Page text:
RTTNews - Eurozone unemployment rose to a ten-year high in July as companies continued with headcount reductions to cope with the current economic situation. Meanwhile, Germany recorded an unexpected fall in the number of people out of jobs.
The seasonally adjusted jobless rate rose to 9.5% in July from 9.4% in June, data released by the Eurostat showed Tuesday. That was in line with economists' expectations and the highest rate since May 1999. It was 7.5% a year ago. The seasonally adjusted number of unemployed rose 167,000 to 15.09 million in July.
The jobless rate for the EU27 was 9%, up from 8.9% in June. There were 21.8 million people out of work in the region by the end of July. The jobless rate was the biggest since May 2005.
Spain, Latvia and Lithuania logged the highest jobless rates, while the Netherlands, Austria and Cyprus had the lowest rates in July.
A separate report from Germany's Federal Labor Agency showed that the number of unemployed unexpectedly fell in August. The seasonally adjusted number of unemployed fell for the second month in August after rising the most in March. The number fell 1,000 following a revised fall of 5,000 in July. It was expected to rise by 30,000.
Without the calculation change adopted in July, the jobless number would have risen by 25,000 in August, the labor agency said. At the same time, the jobless rate stood at 8.3% in August, unchanged for the second month. Economists had forecast a slight rise in the rate to 8.4%.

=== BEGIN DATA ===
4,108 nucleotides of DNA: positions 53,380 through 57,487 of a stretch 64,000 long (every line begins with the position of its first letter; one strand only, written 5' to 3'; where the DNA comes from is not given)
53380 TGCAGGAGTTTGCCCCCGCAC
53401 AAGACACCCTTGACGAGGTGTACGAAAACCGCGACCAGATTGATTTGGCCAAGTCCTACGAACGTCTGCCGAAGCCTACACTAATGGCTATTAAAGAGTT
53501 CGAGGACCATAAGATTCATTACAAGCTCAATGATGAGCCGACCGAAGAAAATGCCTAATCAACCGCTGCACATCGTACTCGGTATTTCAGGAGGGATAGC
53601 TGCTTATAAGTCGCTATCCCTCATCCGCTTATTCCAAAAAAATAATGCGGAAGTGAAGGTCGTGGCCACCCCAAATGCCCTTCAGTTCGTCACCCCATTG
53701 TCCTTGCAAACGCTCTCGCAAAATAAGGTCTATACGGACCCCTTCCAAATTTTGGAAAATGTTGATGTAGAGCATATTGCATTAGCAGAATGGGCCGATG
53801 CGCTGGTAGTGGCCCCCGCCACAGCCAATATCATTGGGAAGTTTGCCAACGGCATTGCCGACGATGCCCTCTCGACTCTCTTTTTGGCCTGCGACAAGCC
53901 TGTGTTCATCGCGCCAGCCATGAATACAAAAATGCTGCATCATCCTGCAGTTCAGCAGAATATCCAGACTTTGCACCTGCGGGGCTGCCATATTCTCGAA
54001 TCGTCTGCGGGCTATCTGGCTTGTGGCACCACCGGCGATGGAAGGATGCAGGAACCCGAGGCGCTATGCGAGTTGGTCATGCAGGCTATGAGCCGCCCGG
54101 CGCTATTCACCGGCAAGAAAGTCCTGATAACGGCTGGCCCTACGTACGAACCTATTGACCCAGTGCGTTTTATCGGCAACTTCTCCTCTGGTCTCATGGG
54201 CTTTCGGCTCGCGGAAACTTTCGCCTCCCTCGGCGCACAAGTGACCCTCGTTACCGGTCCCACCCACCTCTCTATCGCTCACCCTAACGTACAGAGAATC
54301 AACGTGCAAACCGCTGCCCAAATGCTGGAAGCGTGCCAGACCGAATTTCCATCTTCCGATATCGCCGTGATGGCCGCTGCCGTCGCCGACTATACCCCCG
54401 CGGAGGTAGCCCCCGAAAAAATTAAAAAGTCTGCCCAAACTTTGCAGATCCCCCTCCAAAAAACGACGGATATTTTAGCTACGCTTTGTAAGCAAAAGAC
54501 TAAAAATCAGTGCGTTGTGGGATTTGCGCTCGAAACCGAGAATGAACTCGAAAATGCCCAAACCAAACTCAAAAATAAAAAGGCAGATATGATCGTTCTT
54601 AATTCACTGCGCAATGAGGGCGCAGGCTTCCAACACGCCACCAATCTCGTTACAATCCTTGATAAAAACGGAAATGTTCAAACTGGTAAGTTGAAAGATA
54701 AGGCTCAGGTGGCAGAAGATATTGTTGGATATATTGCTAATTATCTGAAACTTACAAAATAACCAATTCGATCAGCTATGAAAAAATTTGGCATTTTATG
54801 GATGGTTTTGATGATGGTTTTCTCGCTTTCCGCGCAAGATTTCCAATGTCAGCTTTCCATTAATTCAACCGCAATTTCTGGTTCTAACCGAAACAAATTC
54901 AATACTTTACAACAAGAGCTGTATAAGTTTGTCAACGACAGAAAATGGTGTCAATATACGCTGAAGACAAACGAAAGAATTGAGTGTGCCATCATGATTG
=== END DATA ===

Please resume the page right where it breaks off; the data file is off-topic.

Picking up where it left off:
Another report from Germany's statistical office showed that the ILO jobless rate was stable at 7.7% in July.
Falling number of German unemployed amid signs of global recovery may reduce the pressure on Chancellor Angela Merkel when she faces elections in September.
Despite major Eurozone economies like Germany and France exiting recession in the second quarter, rising number of people out of work would prompt the region's authorities to continue their massive stimulative measures. But, a timely exit from these measures is advised because the huge fiscal spending plans raise debt burdens of many countries.
The European Union has set a fiscal deficit ceiling of 3% of gross domestic product for its member countries.
German Finance Minister Peer Steinbrueck called for an internationally coordinated exit strategies from fiscal stimulus measures at the G-20 meeting to be held in London on September 4 to 5.
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